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The Threats to Biodiversity-African Elephants

The Threats to Biodiversity-African Elephants

The Threats to Biodiversity-African Elephants

Background Information

The earth consists of ecosystems. The ecosystem comprises biotic aspects, which are the living components of an ecosystem, and abiotic aspects, which are the nonliving components of an ecosystem. Biotic aspects include all living organisms, such as plants and animals, while abiotic aspects include nonliving things, such as chemical components. All these aspects interact in various ways, creating life in an ecosystem; hence, abiotic aspects influence biotic aspects, such as the use of sunlight in plants for photosynthesis. Subsequently, there are various ecosystems around the earth filled with life. In addition, they are all different, contributing to biodiversity, which is the variation in all life forms in ecosystems (Magurran, 2010). Climate change has a direct effect on ecosystems, thereby threatening biodiversity. However, in most cases, biodiversity restores balance in an ecosystem as a countermeasure to the damage to the ecosystem (Pires et al., 2018). In some cases where climate change has caused extensive damage to the ecosystems, biodiversity is influenced negatively.

Types of Biomes

The large numbers of live organisms and vegetation in an ecosystem make up biomes. Subsequently, a biome is a large collection of different types of vegetation and life in the ecosystem. There are various types of biomes depending on forms of life and types of vegetation, including “terrestrial biomes; which include Tropical forest, Savanna, Desert, Chaparral, Temperate grassland, Temperate broadleaf, forest, Northern coniferous, forest, Tundra, High mountains (coniferous forest and alpine tundra), and Polar ice, and aquatic biomes; which are freshwater and marine biomes” (Simon et al., 2019).

The African elephants in the terrestrial biome

Each biome comprises different life forms, such as the African elephants found in the terrestrial biome, indicating biodiversity. The savanna is an example of a terrestrial biome, which is characterized by dispersed trees and tall grass. These compositions of savanna provide food for herbivores, such as elephants; however, they also leave it susceptible to climate change adversities such as natural fires. The seasons of the savanna have evident differences influenced by temperatures that are warm and average rainfall. Aside from the herbivores, other animals also characterize the savannas, including carnivores such as lions.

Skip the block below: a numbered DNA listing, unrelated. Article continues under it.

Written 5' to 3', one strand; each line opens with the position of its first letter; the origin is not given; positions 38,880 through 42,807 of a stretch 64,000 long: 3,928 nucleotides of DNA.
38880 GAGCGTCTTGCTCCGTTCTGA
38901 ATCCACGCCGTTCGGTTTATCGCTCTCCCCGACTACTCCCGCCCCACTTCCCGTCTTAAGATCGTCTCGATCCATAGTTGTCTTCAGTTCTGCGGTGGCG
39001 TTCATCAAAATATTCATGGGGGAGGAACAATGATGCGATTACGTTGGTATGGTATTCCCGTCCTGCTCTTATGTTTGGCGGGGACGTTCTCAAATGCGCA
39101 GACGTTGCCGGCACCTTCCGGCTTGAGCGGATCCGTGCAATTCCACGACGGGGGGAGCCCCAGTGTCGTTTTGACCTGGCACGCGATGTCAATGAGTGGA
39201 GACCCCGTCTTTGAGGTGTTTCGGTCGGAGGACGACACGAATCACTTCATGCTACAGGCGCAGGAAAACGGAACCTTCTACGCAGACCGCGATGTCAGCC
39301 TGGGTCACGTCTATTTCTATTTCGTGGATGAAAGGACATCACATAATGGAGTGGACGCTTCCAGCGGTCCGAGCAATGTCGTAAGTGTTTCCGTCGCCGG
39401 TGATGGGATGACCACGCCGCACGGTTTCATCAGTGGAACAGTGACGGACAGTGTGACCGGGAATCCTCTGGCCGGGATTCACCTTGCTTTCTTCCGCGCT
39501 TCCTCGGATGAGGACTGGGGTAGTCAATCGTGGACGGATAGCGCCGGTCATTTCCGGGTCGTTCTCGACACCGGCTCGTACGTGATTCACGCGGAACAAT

Other biomes include freshwater, marine, desert, and tropical biomes. Freshwater biomes are aquatic biomes with low salt concentrations, including lakes and rivers (Simon et al., 2019). Freshwater biomes are essential for all life forms. The other biome is the marine biome, characterized by minimal salt concentration, including oceans, composed of various life forms. The other biome is the tropical biome, characterized by warm temperatures, and the consistency of rainfall influences the type of vegetation present in this biome. Subsequently, there are tropical rain and dry forests. The other biome is the desert biome, characterized by minimal and inconsistent rainfall attributed to dry conditions. Consequently, most vegetation in deserts possesses water-storing abilities, such as the cactus.  Accordingly, following certain human actions and climate change, life forms in various biomes are threatened, including the African elephants.

Threats to elephants in Africa

There are two species of African elephant: the African forest elephant and the African savanna elephant. Their population has been decreasing over the past couple of years due to various reasons. Some of these reasons include poaching for trade, conflict with humans, and loss of habitat. The most significant threat to elephants is poaching, contributing to the decrease in elephant population in Africa.

The first threat is the poaching of elephants. Elephants’ tusks are made up of ivory, which poachers target to obtain and sell to their buyers (Wittemyer et al., 2014). However, poaching is illegal in most African countries, reducing poaching activities and eliminating them completely. Subsequently, many elephants are found dead with their tusks missing.

The second threat is a conflict with humans (Sitati et al., 2005). Elephants require large habitats to acquire all the resources they require. However, with the consistent population increase, people encroach on land occupied by elephants. Subsequently, elephants’ habitats were reduced, and conflicts with humans began. Conflicts with humans arise from their invasion of farms consuming their crops.

The third threat is loss of habitat. Following encroachment of land by humans and climate change resulting in natural fires, elephants are forced out of their natural habitats, reducing their access to resources they need for survival (Sitati et al., 2005), leading to a decrease in their population. All these factors limit biodiversity in ecosystems due to the significance of elephants in an ecosystem.